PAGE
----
“Freedom of speech means freedom of speech for all, period,” said council member Jordan Chilson. “As we make our parks available to different public groups, it is not the government’s job to restrict what is expressed at those group events as long as all applicable laws and policies are followed.”

“I think I’ve seen worse on halftime for the Super Bowl, at cheerleaders at the local ballgames and at some of the dance studios,” said council member Linda Farnsworth-Hutchings. “ … To be real honest with you, I was really impressed with the flips because that takes a lot of strength to do that.”

Any proposed changes to Soldotna’s city code typically require multiple city council meetings to become enacted: one meeting where the changes are introduced and another where a public hearing is held and the council votes.

“That would take a few months, particularly because now is the time of year, you know, when our parks department is really busy — they’re spread in a lot of directions,” Queen said Wednesday. “Realistically, I think that work would happen probably over the next few months and into the fall if we were going to come back with some recommendations.”

Wednesday’s meeting of the Soldotna City Council can be viewed in full on the city’s website at soldotna.org.

Reach reporter Ashlyn O’Hara at ashlyn.ohara@peninsulaclarion.com.

Michele Vasquez testifies before the Soldotna City Council during a council meeting on Wednesday, July 13, 2022, in Soldotna, Alaska. Many attendees voiced their thoughts on a performance given by a drag queen in Soldotna Creek Park last month. (Ashlyn O’Hara/Peninsula Clarion)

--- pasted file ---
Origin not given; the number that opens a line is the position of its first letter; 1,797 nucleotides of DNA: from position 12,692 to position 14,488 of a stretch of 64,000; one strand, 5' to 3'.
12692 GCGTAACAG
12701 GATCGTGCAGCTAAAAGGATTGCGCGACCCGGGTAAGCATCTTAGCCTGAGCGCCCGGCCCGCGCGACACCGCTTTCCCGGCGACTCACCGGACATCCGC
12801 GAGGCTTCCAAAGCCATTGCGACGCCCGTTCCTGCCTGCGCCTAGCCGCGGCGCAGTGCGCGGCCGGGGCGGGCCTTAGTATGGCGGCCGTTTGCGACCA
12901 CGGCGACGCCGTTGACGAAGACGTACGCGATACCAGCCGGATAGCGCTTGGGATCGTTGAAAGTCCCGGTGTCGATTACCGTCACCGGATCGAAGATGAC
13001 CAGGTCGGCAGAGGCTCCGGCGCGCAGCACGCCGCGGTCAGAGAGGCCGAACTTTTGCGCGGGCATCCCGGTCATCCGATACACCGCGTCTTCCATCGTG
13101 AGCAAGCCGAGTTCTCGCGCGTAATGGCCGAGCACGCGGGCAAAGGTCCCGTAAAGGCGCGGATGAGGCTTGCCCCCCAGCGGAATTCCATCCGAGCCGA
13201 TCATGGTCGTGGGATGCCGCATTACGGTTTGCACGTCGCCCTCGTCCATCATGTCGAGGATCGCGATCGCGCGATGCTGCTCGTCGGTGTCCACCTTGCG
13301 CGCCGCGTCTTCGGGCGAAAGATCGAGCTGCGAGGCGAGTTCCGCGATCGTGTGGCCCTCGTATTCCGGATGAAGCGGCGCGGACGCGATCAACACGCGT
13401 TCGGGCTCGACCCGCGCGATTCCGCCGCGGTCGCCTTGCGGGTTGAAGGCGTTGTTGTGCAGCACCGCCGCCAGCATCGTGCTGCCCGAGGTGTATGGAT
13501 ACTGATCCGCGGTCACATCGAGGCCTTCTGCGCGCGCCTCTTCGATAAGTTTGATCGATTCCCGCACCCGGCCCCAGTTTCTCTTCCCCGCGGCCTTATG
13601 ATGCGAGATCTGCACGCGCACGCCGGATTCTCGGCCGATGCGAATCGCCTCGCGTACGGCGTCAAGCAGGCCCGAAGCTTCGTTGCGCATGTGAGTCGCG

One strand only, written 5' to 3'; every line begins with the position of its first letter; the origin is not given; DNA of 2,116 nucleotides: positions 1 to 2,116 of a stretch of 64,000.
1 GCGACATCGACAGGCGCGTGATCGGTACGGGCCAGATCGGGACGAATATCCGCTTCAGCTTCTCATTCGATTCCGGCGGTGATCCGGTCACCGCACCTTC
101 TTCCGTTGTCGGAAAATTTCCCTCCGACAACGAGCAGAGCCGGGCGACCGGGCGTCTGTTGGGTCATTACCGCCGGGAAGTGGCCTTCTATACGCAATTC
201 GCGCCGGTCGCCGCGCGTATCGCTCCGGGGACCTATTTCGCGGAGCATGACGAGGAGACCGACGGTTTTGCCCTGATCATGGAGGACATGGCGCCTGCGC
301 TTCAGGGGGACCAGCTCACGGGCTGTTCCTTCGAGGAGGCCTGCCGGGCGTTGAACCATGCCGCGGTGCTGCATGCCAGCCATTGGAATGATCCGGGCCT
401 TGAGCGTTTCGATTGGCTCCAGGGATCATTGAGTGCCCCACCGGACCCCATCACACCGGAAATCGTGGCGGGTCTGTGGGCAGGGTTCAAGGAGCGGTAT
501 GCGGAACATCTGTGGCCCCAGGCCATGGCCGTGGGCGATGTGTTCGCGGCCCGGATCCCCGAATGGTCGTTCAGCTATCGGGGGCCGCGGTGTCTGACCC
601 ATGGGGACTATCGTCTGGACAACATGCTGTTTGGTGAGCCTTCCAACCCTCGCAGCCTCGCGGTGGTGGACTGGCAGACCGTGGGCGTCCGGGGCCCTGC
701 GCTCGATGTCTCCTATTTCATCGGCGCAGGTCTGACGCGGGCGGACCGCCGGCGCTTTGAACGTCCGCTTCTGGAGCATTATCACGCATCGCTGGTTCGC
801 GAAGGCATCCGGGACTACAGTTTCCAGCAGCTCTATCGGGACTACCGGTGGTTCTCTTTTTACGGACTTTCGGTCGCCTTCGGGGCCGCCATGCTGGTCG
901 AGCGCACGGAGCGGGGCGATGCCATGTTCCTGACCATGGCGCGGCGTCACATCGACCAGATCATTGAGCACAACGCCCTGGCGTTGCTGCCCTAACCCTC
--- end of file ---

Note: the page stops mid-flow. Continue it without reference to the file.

Michele Vasquez testifies before the Soldotna City Council during a council meeting on Wednesday, July 13, 2022, in Soldotna, Alaska. Many attendees voiced their thoughts on a performance given by a drag queen in Soldotna Creek Park last month. (Ashlyn O’Hara/Peninsula Clarion)

From right, Soldotna City Council members Linda Farnsworth-Hutchings, Dan Nelson and Jordan Chilson listen to testimony during a council meeting on Wednesday, July 13, 2022 in Soldotna, Alaska. (Ashlyn O’Hara/Peninsula Clarion)

From right, Soldotna City Council members Linda Farnsworth-Hutchings, Dan Nelson and Jordan Chilson listen to testimony during a council meeting on Wednesday, July 13, 2022 in Soldotna, Alaska. (Ashlyn O’Hara/Peninsula Clarion)

Soldotna City Council member Justin Ruffridge looks on while Tamra Wear testifies at a meeting of the council meeting on Wednesday, July 13, 2022, in Soldotna, Alaska. (Ashlyn O’Hara/Peninsula Clarion)

Soldotna City Council member Justin Ruffridge looks on while Tamra Wear testifies at a meeting of the council meeting on Wednesday, July 13, 2022, in Soldotna, Alaska. (Ashlyn O’Hara/Peninsula Clarion)

Rep. Ron Gillham (left) speaks to Soldotna City Manager Stephanie Queen (right) at a Soldotna City Council meeting on Wednesday, July 13, 2022, in Soldotna, Alaska. (Ashlyn O’Hara/Peninsula Clarion)

Rep. Ron Gillham (left) speaks to Soldotna City Manager Stephanie Queen (right) at a Soldotna City Council meeting on Wednesday, July 13, 2022, in Soldotna, Alaska. (Ashlyn O’Hara/Peninsula Clarion)

Isaac Kolesar testifies before the Soldotna City Council during a council meeting on Wednesday, July 12, 2022, in Soldotna, Alaska. Many attendees voiced their thoughts on a performance given by a drag queen in Soldotna Creek Park last month. (Ashlyn O’Hara/Peninsula Clarion)

Isaac Kolesar testifies before the Soldotna City Council during a council meeting on Wednesday, July 12, 2022, in Soldotna, Alaska. Many attendees voiced their thoughts on a performance given by a drag queen in Soldotna Creek Park last month. (Ashlyn O’Hara/Peninsula Clarion)